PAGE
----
Being happy at work matters

If you’re anything like me, work takes up a significant portion of your day. That’s why it’s important (crucial!) that our needs be met at work; and it’s no wonder we feel unhappy when they’re not.

When our needs are met, work can be fulfilling.

Doing meaningful work, feeling appreciated, maintaining a healthy separation between work responsibilities and personal relaxation, and having autonomy over our work are all ways that can boost our satisfaction and make us feel energized by our jobs. Personally, I get immense satisfaction from being introduced to new ideas, being able to share what I’m learning, and getting some intellectual stimulation.

On the flip side, there are numerous ways work can leave us feeling unsatisfied and depleted. When we find ourselves pulling long hours, feeling undervalued and overwhelmed, engaging in meaningless tasks, experiencing conflicts, or lacking control over our work, it’s easy to become dissatisfied and drained.

Since our job satisfaction directly correlates with how well our needs are met and values are honoured, having clarity on what’s important helps.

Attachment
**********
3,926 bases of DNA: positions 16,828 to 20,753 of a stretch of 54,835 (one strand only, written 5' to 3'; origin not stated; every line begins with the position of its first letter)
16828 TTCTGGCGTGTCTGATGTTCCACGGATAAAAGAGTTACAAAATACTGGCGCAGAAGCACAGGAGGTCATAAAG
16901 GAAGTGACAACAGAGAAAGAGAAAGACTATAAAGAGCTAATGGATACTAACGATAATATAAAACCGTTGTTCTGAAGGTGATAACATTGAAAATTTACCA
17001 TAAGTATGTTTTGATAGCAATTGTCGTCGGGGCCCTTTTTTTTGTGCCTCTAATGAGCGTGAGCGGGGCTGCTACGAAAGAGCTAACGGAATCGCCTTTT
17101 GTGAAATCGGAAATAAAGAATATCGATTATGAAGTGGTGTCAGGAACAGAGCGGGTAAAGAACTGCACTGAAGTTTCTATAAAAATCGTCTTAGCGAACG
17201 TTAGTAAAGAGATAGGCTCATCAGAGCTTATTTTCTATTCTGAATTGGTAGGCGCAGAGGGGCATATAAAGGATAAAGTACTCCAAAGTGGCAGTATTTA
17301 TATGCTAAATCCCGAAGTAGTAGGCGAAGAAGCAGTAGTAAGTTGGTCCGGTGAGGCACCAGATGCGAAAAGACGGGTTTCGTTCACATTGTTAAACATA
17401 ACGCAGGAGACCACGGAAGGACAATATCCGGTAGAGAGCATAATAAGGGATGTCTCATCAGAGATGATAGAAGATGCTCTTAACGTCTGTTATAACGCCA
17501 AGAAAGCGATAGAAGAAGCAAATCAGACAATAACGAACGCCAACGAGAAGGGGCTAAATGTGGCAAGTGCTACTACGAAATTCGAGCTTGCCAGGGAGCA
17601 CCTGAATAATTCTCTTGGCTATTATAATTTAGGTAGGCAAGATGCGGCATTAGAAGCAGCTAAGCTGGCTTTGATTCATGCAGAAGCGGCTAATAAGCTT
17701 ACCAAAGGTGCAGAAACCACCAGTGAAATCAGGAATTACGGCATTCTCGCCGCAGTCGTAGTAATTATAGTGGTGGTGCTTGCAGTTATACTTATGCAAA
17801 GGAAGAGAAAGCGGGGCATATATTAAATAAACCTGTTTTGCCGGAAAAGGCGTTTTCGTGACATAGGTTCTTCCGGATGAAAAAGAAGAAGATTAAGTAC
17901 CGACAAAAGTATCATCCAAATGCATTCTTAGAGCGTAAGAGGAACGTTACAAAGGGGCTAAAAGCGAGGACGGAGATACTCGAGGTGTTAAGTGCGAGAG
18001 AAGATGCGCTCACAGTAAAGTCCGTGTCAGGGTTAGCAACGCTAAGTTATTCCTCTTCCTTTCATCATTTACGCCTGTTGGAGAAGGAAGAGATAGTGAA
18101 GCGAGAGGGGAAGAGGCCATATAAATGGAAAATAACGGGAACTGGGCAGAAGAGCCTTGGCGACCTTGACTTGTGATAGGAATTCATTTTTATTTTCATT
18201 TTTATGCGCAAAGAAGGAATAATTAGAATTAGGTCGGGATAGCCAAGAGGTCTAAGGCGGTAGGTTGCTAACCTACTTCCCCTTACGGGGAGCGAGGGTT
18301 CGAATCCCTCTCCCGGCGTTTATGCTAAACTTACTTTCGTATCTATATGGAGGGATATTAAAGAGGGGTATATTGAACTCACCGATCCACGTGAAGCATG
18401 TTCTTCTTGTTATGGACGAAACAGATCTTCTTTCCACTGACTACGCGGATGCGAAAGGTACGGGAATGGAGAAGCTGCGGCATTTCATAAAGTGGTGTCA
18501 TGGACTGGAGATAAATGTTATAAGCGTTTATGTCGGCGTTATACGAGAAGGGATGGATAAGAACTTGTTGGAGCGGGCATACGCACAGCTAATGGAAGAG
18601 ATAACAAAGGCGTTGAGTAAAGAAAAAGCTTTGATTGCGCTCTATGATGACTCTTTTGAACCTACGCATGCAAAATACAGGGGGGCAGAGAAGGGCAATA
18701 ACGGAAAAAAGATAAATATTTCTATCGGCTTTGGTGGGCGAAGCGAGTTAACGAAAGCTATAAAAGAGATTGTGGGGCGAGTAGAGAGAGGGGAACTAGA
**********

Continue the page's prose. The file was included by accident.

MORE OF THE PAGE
If you’re a career seeker wondering which direction you should take, or actively reflecting on how to enhance your current work, try out the “perfect day at work” exercise.

The “perfect day” at work

A “great day” at work would be a better framing for this, as I don’t think the aim should be “perfect”. But, you get the gist.

Ask yourself any or all of these questions:

  1. Where do you live?
  2. What is your morning routine?
  3. How far is your commute to work?
  4. What is the atmosphere at work? What does the culture feel and look like?
  5. How much flexibility do you have at work?
  6. How is your day structured?
  7. Are you leading others? Part of a team? Working alone?
  8. What is the overall nature of your work? How would you describe it to your teenage nephew or an acquaintance?
  9. What are you working on?
  10. What do you talk about with your co-workers and clients?
  11. What gives you satisfaction?
  12. What are you learning at work?
  13. When does your workday end?

Caveat: By inviting you to reflect on the above, I’m not suggesting you go after your “dream job.” Just as I don’t subscribe to the notion of “finding your passion,” I also don’t believe in dream jobs. The purpose of considering these questions is to cultivate greater self-awareness about what factors contribute to your satisfaction and contentment in your career, so you can explore ways to incorporate more of those elements into your professional life.

Credit: Inspiration for this post came from this download at

If you’d like to experience more joy at work and in your career, I can help. Reach out to me by email to find out how at isabeauiqbal(at)gmail(dot)com.


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